A song cycle of poems retelling traditional fairy tales in a provocative, modern, dark, and ultimately liberating wayGillian Hollis and Dale Trumbore have been collaborating since they met as undergraduates at the University of Maryland, College Park. Snow White Turns Sixty was premiered as a stage production in 2010 by the Chamber Opera of USC. This isn't Disney. This isn't soft, fluffy and sanitized.
The CD begins with "Joy" and a powerful punctuation on the piano. Gillian's voice then comes in with broad lyric line with a leap of a 7th, and goes up from there! The melody is wild like the opening line of the poem by Sara Teasdale "I am wild, I will sing to the trees..." Trumbore makes full use of Hollis extensive range climaxing in the end with "I can live!" But, rather than leave us hanging, the vocalist and composer give us closure as she repeats the last three words with a sense of hope and reflection.
"The Kiss" is a darker look at the difference between the hopes in that first kiss, and the reality of it.
"His kiss was not so wonderful
As all the dreams I had."
This short song captures both the hopes and the sense of pondered disappointment in the reflection post kiss.
In "November" we're treated to rich, sumptuous jazz chords as we contemplate the coming winter, and the fading of a relationship. The vocal line isn't something you'll hear Diana Krall sing, yet the angst and tender agony of a woman watching her love fade away. Hollis and Trumbore have more to say than a sultry standard could accomplish. The fourth and final song set to Teasdale's words is "Prayer" follows nicely after "November" with the hope of finding love one more time. There is steady build to the line, "Oh, let me love with all my strength" only to come back down for the final line "Careless if I am loved again." While the music gives a nice effect to the overall line of the poem, "Prayer" doesn't capture the character as well as the previous three pieces; there is neither the hope nor the pleading the words convey.
The title track "Snow White Turns Sixty" starts the middle section of the album with 12 songs by various poets. It starts with a romp reminiscent of Cole Porter or George Gershwin like jazzy piano accompaniment. But Trumbore isn's Porter or Gershwin, and Snow White isn't a young girl any more. The music take wonderful twists and turns while Hollis regales what a mature woman thinks about the world --she "doesn’t care any more about what the neighbors think." This isn't a tale of despair or disappointment, but one of realization the paths life takes. Regardless of how the story began, "You won't believe her story." Trumbore beautifully swifts between expectation and intrigue as she tells the story, honest and unbelievable.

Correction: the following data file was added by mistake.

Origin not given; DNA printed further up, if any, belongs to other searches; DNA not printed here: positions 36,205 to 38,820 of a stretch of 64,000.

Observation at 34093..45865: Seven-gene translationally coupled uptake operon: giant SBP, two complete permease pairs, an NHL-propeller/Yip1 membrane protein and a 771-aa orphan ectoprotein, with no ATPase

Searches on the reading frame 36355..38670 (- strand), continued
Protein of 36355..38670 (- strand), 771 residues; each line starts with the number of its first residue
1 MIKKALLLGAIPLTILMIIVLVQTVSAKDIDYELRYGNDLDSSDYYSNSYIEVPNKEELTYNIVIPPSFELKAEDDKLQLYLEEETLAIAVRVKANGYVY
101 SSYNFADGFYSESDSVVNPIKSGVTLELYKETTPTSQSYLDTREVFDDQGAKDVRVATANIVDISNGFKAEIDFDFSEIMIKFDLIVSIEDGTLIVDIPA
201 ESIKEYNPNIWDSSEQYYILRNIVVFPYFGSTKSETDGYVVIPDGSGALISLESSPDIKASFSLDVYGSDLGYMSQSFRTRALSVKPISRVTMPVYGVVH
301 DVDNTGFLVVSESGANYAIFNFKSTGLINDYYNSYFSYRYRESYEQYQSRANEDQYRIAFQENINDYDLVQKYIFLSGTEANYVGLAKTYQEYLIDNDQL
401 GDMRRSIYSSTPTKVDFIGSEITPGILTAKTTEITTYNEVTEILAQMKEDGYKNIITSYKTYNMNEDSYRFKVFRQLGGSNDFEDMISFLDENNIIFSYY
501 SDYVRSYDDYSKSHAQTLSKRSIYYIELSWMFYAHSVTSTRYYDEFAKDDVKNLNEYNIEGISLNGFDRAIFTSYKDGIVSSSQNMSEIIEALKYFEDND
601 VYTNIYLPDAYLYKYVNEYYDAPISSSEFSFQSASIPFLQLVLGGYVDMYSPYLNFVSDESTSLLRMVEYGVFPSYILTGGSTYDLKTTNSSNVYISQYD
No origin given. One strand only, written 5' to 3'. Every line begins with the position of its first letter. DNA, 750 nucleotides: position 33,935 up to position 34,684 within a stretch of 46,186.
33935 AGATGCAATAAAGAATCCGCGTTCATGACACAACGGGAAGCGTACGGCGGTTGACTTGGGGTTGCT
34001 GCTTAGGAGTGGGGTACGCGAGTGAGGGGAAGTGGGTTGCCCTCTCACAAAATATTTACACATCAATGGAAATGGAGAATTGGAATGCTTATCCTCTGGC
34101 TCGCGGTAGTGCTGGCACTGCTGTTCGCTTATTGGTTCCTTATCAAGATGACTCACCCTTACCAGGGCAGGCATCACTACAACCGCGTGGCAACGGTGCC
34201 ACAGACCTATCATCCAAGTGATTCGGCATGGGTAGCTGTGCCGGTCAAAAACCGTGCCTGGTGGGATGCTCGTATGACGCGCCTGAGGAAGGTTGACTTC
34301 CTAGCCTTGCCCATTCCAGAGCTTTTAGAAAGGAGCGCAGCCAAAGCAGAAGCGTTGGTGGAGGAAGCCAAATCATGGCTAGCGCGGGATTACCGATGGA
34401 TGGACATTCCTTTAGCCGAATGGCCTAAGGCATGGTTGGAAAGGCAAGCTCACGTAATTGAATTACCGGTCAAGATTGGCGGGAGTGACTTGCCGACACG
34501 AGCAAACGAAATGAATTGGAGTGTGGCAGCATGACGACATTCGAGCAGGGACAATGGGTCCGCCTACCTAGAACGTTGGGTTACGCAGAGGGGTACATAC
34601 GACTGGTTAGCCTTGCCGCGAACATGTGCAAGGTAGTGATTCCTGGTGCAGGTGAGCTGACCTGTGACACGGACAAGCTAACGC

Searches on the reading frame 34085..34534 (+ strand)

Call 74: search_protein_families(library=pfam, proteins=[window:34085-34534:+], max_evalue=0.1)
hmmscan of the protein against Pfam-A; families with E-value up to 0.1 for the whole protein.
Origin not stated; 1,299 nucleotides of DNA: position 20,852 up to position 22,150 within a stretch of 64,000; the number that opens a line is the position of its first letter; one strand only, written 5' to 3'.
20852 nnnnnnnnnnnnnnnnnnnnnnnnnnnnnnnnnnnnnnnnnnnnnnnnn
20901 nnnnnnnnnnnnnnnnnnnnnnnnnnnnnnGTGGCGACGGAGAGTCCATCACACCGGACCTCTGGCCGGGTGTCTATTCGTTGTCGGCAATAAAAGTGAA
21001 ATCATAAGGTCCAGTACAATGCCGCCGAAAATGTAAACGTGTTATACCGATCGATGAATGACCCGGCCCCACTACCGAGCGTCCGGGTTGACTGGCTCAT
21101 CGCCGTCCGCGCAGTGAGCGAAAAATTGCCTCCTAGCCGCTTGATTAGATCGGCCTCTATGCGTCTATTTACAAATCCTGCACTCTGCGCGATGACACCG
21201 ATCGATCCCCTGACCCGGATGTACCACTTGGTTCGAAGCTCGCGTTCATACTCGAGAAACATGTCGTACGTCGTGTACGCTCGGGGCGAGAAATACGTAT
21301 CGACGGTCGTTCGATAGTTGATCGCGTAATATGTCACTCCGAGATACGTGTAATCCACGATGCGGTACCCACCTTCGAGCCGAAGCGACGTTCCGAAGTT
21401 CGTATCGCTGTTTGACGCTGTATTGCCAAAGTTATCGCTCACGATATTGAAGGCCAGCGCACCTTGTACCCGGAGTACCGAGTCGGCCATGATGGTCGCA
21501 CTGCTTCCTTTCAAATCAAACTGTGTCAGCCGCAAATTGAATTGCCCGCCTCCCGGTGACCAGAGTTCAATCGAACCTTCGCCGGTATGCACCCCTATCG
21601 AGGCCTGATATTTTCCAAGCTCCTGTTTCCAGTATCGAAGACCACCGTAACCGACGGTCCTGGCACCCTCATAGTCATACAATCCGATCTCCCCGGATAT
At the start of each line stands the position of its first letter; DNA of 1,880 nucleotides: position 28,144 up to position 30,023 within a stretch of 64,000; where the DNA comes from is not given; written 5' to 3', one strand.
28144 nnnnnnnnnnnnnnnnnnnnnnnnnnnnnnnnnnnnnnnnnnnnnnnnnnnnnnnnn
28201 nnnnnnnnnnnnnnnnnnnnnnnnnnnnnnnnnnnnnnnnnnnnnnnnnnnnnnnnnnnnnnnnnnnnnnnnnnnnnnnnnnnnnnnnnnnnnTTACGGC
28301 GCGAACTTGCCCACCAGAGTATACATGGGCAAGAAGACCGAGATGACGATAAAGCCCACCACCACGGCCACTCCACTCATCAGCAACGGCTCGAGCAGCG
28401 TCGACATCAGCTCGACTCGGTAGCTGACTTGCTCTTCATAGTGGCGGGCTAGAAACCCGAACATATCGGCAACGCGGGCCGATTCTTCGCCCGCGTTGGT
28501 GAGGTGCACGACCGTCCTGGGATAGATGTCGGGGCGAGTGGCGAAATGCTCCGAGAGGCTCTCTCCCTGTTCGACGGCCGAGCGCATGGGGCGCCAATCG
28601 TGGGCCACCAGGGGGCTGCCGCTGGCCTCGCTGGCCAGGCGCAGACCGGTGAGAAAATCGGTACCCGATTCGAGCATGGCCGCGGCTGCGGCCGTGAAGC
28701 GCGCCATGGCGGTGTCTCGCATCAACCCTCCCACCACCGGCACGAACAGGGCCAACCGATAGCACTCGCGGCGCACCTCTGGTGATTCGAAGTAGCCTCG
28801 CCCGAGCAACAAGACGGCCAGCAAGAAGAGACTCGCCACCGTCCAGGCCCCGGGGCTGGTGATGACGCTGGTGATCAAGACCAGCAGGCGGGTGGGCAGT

"Where's Wolf?" is richly erotic, while avoiding being overly graphic. The music is playful, inviting while at the same time being cautiously suspicious. "Gretel" is angular and painful, capturing the struggles of addition. "Sleeping Beauty" highlights the strange jump women must feel thrust expectantly from a childhood of fun and frolic into womanhood with menstrual cycles and strange men with "teasing wheedling eyes" and a "mouth that kisses too hard." "Hazel Tells Laverne" is a return to the Gershwin like sound of early, attempting to capture something of ethnic tale. The music comes close, but vocally Hollis isn't quite there. "kinder- und hausmarchen" ends the mid section of the CD and is more like a Grimms fairytale, than the softer Disney ones we've become accustomed. The nearly lilting piano with occasional unexpected angles captures this juxtaposition perfectly, giving a sense of something familiar and yet, not quite.
The final three pieces have words by Robin Myers. "Evening" is a halting walk in a late Autumn evening, realizing how much our life has become just that sort of evening. "Union Square Station" has a sense of impending doom with a continual low tremolo on the piano. Hollis does an amazing job keeping herself on track with no assistance from the piano. Yet, together the two re-create that sense of waiting in the subway for the train of death while quietly hoping it doesn't come on time. Closing out the CD is "This Morning." Are we at an end, and if so, how do we face it? Will it be a "thirst in the lungs" or a "dense nothing of warmth across the rug?" Drawing our thoughts to reflection on what we've heard, what we've lived and what we still have left.
Trumbore's song cycle takes us on a wonderful journey, if not a comfortable one. We reflect in what Gillian Hollis sings, augmented by the music and piano of Dale Trumbore drifting like an old log in a lazy river. This is music that glances back at the once mighty oak of childhood tales and sees what they were, but also what they are to us now. While there are bumps on the road, there are in life. Trumbore doesn't cover them up, but exposes them. Even as the music fades away we know this tale has been beautiful. We may not believe her story in every detail, but it's one worth hearing.